Your Call is Very . . .

Messages that we should, by now, be sick of: “Your call is very important” and “In an effort to better align our resources with our mission . . .”

The first is doubtless familiar to all who have ever used a telephone.

The second is intended for recipients who thought they had one thing but are being given another.

Some time ago, the president of an art museum wrote its members claiming, “We listen to you!” Then, sober reason settled exclamatory prose. “Responding to member demand,” he wrote, the museum was increasing its membership costs and diminishing its membership benefits.

Although I’m pretty sure I never demanded to pay more in order to get less, in our polite world where euphemism is treated as genuine and authentic it’s difficult to argue. (Except here, in a Blog, the land of whining.)

And so it came to pass that the venerable Columbia Journalism Review, to which I’ve subscribed (and read) faithfully for more than 35 years, announced in postcard form recently: “we have decided to significantly boost our investment in CJR’s digital operations, while shifting the print schedule from bimonthly to two special issues per year.”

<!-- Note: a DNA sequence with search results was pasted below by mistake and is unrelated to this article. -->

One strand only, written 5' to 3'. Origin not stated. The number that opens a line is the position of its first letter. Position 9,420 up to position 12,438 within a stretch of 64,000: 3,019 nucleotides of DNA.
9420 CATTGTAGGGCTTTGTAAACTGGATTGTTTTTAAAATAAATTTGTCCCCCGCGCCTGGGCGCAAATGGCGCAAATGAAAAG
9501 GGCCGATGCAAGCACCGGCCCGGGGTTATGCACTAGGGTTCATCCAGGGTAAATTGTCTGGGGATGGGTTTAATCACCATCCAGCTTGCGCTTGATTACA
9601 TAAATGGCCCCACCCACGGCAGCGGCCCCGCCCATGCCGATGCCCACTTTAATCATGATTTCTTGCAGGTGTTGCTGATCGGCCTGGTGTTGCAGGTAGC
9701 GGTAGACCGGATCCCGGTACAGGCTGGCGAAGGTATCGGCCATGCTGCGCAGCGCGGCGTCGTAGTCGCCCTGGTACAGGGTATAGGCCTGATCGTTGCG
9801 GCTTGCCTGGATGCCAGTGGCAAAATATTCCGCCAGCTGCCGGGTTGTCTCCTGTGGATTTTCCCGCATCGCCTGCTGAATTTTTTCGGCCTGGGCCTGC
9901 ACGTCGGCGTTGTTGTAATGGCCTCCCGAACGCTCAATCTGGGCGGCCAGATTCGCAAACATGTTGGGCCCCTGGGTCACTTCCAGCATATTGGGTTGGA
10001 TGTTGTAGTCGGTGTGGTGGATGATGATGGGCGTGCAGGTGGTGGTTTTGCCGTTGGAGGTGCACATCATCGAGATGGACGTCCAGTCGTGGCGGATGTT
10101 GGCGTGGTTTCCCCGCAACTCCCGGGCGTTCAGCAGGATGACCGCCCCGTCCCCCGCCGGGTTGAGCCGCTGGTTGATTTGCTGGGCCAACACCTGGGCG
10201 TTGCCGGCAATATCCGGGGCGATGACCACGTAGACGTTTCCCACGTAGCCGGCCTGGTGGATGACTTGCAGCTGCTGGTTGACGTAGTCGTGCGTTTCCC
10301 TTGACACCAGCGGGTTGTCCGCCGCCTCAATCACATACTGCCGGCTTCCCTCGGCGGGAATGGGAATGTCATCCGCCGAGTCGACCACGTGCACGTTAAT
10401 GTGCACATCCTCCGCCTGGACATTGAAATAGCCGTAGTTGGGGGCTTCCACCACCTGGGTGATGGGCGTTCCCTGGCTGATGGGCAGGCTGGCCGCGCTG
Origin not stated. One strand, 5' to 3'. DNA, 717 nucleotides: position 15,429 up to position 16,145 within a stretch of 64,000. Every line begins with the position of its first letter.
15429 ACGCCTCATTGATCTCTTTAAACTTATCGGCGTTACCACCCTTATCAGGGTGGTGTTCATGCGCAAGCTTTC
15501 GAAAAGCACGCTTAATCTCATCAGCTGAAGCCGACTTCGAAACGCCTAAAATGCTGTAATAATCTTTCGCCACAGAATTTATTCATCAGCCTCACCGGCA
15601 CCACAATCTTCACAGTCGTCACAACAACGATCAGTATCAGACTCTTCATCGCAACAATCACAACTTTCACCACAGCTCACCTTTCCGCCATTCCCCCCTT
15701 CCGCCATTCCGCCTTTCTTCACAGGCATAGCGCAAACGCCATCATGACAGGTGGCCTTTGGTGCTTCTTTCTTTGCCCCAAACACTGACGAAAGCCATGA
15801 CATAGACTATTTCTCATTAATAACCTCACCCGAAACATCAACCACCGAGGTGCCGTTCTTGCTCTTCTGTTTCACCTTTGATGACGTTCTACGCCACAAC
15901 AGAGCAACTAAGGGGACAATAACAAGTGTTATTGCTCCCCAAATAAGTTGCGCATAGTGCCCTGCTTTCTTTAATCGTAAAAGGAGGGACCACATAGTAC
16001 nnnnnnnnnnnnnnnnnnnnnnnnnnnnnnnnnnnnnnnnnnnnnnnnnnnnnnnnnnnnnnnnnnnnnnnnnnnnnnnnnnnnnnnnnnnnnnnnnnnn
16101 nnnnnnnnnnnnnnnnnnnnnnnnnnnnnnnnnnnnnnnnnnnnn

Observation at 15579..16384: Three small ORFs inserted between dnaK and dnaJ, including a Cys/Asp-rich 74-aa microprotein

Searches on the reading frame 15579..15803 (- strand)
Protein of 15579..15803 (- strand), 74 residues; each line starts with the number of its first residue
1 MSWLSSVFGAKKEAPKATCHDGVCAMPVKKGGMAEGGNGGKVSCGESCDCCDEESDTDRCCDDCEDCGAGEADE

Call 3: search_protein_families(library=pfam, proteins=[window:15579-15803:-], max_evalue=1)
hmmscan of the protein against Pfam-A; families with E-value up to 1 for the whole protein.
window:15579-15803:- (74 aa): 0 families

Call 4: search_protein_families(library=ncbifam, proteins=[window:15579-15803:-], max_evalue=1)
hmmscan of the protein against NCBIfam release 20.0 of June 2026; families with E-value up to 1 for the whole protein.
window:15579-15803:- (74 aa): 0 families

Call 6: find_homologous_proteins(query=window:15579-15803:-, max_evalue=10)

I’ll bet those issues will be special.

Especially since I just sent in my check for renewal. Glad I didn’t pay the three-year renewal option.

Coincidentally, if there is such a thing, I just finished reading Brian Gorman’s Crash to Paywall: Canadian Newspapers and the Great Disruption (McGill-Queen’s University Press, 2015). Journalistic in style, the interview-packed book describes the newspaper industry’s self-destruction beginning in the third quarter of the 20th century.

Separately, a colleague who is also a former journalist, describes the newspaper industry’s managerial and strategic ingenuity thus: They stop shooting themselves in the foot only long enough to reload.

The CJR notice goes on to suggest “rich” benefits to “devoted supporters” such as myself. “Loyal subscribers” (code for: “bozos who’ve already paid”) can expect in a few weeks to learn about “special benefits and costs of membership.”

CJR readers have seen this day coming. A recent issue, for instance, was wholly comprised of work produced by Columbia’s graduate-level journalism students.

Nice try.

Who goes to the hospital expecting to visit healthy people?

Before that, someone thought it a good idea for a magazine intended as a critical assessment of contemporary journalism to run a column (and photo) about saloons favored by the fourth estate.

And, in an earlier Blog, I bemoaned the absence of advertising in CJR. Imagine, a reader who complains there are too few ads.

Only in golf is two is better than six.

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